There is nothing better than one of the great fried healthy chicken recipes. Or maybe I should say there is nothing better than great fried chicken. It's so good, crunchy and juicy all at the same time--and so satisfying. Where do you get yours? I like Popeyes or KFC. But have you ever tried to make it? In reality it's not too hard to make, as long as you have a good chicken recipe.
Frying chicken has been around a long time, there is evidence of it in China, Rome and Egypt. It's possible Scottish immigrants introduced it to the southern U.S., they had been deep frying in their own country. Until commercial establishments introduced fried chicken to the rest of the country it was a mainstay of southern cooking. It still has strong associations with the South.
Most great gourmet recipes are passed down through family generations, with some recipes being two hundred years old and older. I suppose most recipes out there are variations on these old recipes.
I'm not sure if I like homemade fried chicken better than from a restaurant. I know for a fact that it sure feels good to make a great tasting batch of this mouth watering fowl. And, some of the chicken places I go are kind of funky, so you never know what's going on in the back room... So it's probably safer to cook it at home.
Since I really like cooking I collect cookbooks and scour the internet for recipes, so I have a couple of great recipes. Unless you're a miracle worker, that is obviously the key to making great fried chicken--the recipe.
Tips for Perfect Fried Chicken:
1. Pick a bird that is no bigger than 3 1/2 pounds. Anything over this size really isn't meant to be fried. To me, a 3-pound bird is perfect.
2. To ensure the breasts don't overcook and become too dry, cut the double lobed breast into three. (Take note of the picture of the raw chicken above.)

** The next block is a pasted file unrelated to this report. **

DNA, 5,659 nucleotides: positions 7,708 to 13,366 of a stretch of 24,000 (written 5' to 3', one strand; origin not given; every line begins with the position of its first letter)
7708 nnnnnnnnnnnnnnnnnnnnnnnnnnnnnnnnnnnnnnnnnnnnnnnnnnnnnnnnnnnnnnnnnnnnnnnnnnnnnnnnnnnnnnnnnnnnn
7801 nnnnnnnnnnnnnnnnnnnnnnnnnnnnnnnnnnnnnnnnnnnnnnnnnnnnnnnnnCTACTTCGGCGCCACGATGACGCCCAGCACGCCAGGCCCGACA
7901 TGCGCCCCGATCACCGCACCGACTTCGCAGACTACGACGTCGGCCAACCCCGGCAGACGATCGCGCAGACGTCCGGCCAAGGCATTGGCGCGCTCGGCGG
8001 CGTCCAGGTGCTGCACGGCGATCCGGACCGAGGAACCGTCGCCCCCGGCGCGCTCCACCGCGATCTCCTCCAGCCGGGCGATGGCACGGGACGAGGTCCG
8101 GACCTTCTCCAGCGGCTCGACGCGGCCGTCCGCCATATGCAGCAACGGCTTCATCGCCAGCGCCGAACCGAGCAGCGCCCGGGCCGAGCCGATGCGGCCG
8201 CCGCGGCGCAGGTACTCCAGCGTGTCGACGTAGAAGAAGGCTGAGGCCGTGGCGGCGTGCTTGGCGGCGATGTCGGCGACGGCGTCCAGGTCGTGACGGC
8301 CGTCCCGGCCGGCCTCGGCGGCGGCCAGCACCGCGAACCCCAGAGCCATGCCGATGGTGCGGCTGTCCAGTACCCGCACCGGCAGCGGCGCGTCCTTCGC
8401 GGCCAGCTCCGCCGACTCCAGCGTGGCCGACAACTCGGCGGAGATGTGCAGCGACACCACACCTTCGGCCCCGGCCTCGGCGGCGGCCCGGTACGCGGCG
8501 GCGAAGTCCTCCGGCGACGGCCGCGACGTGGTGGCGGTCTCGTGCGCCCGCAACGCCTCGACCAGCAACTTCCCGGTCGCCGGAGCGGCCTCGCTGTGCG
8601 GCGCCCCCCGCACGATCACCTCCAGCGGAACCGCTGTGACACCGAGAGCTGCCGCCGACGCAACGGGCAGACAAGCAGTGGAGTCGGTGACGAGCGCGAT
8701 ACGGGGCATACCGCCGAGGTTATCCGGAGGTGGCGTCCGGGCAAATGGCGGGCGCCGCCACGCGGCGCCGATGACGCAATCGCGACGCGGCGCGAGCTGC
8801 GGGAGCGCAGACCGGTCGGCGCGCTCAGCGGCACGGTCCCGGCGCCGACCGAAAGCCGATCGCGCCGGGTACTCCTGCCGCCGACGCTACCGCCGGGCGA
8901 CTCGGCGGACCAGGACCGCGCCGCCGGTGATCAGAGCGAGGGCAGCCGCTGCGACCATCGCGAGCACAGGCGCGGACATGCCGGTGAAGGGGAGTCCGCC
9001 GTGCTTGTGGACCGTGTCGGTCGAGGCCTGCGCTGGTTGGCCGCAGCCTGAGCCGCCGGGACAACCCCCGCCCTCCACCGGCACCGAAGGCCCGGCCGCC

3. In my opinion, wet brining does nothing for chicken but change the texture of the chicken to be more like ham. I am not a fan.
4. If you have a source for good chicken, why cover up the taste of a great bird with lots of unnecessary flavors?
5. To retain moisture, I use the Russ Parsons/Judy Rodgers method of dry brining as a guide and salt the chicken the night before, or at least 2 hours before frying.
6. You don't need a deep fryer to make great fried chicken. A high-sided Dutch oven or cast iron pot (not pan) is fine. Fill the bottom with peanut oil about 1 to 1 1/2 inches in depth. It should come up the sides of the pot no more than a third. When you add the chicken, the oil level will rise.
7. After you flour coat the chicken the second time, let the chicken rest on a rack for twenty minutes to form a crust before you fry it. This also allows the chicken to warm to room temperature which will help it to cook through. Use the time to finish any sides.
8. Your oven is your best friend here. Fried chicken is meant to rest before it is eaten. In turn, I don't worry too much about interior doneness because I always keep the chicken in a 250˚ F oven. I let it rest in there about twenty minutes, which allows time for it to finish cooking, remain crispy, and lets me finish any side dishes too.
9. Don't forget to fry up the giblets too -- I always throw in extras. Serve them with a side of wing sauce. You'll be happy you did.
10. Choose lots of sides that can be made ahead of time so when you go to fry the chicken, there is nothing else to think about.
11. Gluten-free flours such as Cup4Cup make for a crispier crust. If you are going to use wheat flour, add a 1/4 cup of cornstarch to the flour to crisp up the crust.
12. Take your time, don't short cut anything, and give the chicken lots of room. Enjoy yourself, frying chicken is fun!